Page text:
The mobile bus is currently active in Washington, D.C., with a second rollout scheduled in southeast Ohio in the upcoming weeks. “Our biggest challenge with southeast Ohio is the immense space it covers,” says Dr. Abra Greenberg, a women’s health nurse who has over 15 years of experience. She joined March of Dimes about a year ago, and eagerly signed up to coordinate the Better Starts for All initiative in Ohio after learning about their mission and feeling compelled to help make a change. “Our mobile bus is in Jackson County, where there is not a single OB/GYN provider in the whole county,” she says. “Women have to drive up to an hour and a half just to get care.”
The goal with the mobile maternity care bus is twofold: First, to give direct medical assistance to pregnant women in the community in the most convenient way possible. (“They are seen by certified nurse-midwives right on the bus,” says Greenberg. “If a woman is considered high risk, we offer a telehealth opportunity so women can get help where they are.”) Second, they aim to provide more comprehensive services that are lacking in rural areas.
“We’re there to help connect them with social workers, Medicaid, food pantries, behavioral and mental health services, and so on,” says Greenberg. “Southeast Ohio has a growing epidemic with substance use disorder and we have resources available for helping them with that too.”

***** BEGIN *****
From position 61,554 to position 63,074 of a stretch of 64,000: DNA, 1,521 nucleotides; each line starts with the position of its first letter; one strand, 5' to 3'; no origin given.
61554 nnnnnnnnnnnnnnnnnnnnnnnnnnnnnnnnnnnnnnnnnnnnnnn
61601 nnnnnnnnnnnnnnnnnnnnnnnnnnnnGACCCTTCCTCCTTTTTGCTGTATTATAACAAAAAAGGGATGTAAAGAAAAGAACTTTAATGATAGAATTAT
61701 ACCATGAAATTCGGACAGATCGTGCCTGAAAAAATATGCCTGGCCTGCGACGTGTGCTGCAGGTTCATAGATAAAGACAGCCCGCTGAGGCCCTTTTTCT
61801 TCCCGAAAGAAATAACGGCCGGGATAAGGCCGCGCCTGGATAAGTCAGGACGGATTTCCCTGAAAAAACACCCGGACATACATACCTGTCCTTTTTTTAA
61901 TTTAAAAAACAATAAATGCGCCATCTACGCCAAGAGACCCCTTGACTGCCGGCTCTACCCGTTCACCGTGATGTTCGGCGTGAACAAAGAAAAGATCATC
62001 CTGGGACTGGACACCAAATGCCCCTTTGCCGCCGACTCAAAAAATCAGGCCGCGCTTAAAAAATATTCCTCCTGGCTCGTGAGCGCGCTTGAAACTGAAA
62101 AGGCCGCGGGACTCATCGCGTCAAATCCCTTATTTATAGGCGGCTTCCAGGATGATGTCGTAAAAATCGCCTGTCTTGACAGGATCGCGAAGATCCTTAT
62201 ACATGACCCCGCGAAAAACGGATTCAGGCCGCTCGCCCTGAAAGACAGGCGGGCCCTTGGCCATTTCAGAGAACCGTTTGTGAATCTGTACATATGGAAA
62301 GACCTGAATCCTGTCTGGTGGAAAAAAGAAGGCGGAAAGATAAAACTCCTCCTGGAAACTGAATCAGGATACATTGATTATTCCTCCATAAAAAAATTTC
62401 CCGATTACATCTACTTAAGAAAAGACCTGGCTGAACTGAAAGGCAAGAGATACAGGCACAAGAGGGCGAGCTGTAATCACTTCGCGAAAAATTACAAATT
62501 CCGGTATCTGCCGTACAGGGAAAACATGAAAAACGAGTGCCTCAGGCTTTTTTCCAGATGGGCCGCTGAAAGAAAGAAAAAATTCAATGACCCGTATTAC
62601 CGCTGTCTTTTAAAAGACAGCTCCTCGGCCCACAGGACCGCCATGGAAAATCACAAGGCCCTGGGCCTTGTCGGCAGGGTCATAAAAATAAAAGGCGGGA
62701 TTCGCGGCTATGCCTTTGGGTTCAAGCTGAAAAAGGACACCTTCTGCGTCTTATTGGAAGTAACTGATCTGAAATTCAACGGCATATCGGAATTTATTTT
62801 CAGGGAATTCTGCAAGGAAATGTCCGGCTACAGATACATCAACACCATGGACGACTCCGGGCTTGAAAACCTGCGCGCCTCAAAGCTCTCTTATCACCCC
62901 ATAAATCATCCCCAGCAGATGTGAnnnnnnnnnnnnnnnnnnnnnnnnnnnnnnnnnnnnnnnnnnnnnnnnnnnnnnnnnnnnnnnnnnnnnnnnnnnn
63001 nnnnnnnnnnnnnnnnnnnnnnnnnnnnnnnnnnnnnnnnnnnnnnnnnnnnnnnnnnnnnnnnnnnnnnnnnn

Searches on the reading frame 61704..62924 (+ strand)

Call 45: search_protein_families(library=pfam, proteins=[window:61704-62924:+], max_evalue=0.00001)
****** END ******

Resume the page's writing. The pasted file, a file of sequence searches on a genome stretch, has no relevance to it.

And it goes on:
The Better Starts for All mobile clinic in Ohio is a fully operating medical facility, says Greenberg. “It has a central receiving area where people can check in and exchange information, plus two private exam rooms where women are seen by providers,” she says. “We’ll have certified nurse-midwives and medical assistants, four to six staff total who can see women on the bus.”
While the telehealth opportunity will be key for high-risk patients, Greenberg acknowledges that poor wifi capabilities in rural Ohio can make this a challenge. “My calls get dropped four to five times a day out here,” she says. “That’s why this mobile bus is so important.”
The mobile clinic model works well in rural areas where there are literally no practicing obstetricians within miles of many communities. But it also serves a much-needed function in low-income urban settings where the number of hosptials has been dwindling in recent years.
Such is the case in Wards 7 and 8 in Washington, D.C., where certified nurse-midwife Billie Hamilton-Powell serves as Director of Mobile Health and Director of Midwifery Care for the University of Maryland Capital Region Health, partnering with March of Dimes and Better Starts for All to provide mobile health access through the Mama & Baby Bus.